Keeping track of moo-vements: Cows get RFID tags

Herd the one about the cow with the RFID tag? No? Better click on this story then. It's very interesting -- although the jokes don't get any better

Whenever a story about RFID tagging comes along, we feel we should milk it for all its worth. Literally in this case, as Danish cows have been fitted with radio frequency identification tags to improve farming methods.

First it was cats, and now those crazy Danes at SmartFarming have developed the CowDetect system to track and monitor cows via RFID. PSFK reports that the system "enables farmers to maintain a more meaningful account of individual animals by analysing movement and eating patterns in real time". Bovine data is delivered to handheld terminals so readings can be actioned by the man on the ground, in the wellies. Individual cows can be traced, and information is recorded on feeding, sleeping and even, ahem, cow-on-cow loving.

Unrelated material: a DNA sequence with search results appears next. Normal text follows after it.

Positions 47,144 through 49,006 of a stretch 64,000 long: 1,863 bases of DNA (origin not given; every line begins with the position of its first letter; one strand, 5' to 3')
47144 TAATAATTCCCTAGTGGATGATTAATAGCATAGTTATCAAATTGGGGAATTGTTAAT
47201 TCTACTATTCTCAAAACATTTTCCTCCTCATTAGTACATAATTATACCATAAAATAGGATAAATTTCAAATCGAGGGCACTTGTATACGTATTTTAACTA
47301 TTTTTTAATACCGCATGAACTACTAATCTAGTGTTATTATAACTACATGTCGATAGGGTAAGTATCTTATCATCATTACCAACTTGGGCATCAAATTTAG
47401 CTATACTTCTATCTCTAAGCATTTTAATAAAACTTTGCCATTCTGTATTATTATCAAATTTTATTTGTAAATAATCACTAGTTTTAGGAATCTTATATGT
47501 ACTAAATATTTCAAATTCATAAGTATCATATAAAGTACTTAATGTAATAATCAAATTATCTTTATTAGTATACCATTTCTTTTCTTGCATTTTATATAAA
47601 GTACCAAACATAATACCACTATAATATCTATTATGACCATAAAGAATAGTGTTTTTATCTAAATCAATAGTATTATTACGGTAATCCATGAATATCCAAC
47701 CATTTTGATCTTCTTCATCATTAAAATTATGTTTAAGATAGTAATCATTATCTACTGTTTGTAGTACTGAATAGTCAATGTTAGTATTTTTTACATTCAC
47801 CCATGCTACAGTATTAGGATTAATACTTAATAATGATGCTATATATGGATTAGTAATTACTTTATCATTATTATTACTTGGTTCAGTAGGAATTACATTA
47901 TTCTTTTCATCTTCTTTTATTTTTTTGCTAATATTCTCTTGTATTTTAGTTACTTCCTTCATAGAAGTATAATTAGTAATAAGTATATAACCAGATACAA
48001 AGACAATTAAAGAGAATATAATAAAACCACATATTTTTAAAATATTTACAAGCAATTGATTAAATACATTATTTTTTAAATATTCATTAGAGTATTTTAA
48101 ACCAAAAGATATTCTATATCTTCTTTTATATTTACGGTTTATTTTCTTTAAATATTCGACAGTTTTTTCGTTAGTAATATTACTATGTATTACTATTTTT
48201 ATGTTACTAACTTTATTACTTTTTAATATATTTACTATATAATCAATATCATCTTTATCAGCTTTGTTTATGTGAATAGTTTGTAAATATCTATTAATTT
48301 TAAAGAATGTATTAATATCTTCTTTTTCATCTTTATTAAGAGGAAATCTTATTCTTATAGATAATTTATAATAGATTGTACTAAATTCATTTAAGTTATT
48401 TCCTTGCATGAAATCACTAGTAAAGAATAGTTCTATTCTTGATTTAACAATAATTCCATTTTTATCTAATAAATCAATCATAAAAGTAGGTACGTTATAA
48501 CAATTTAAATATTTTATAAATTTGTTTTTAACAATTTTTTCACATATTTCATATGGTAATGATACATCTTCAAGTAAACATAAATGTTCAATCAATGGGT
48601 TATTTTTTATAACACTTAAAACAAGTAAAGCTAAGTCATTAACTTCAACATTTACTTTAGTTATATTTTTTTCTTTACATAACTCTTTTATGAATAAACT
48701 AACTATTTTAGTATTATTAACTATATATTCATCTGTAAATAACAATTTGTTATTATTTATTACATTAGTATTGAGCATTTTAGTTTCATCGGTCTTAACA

Milking and fertilisation schedules can be tweaked to optimise productivity for the needs of specific herds. Sick cows can be spotted by their sluggish activity or changed eating patterns before a visual diagnosis is even possible, and before their illness affects the herd. The technology is scalable and in these days of swine flu could be used in assorted different types of farming.

We're no experts, but CowDetect seems like a welcome use of technology for the farming industry. We think all involved deserve a pat on the back.

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Gadgets
About the author

Rich Trenholm is a senior editor at CNET where he covers everything from phones to bionic implants. Based in London since 2007, he has travelled the world seeking out the latest and best consumer technology for your enjoyment.

 

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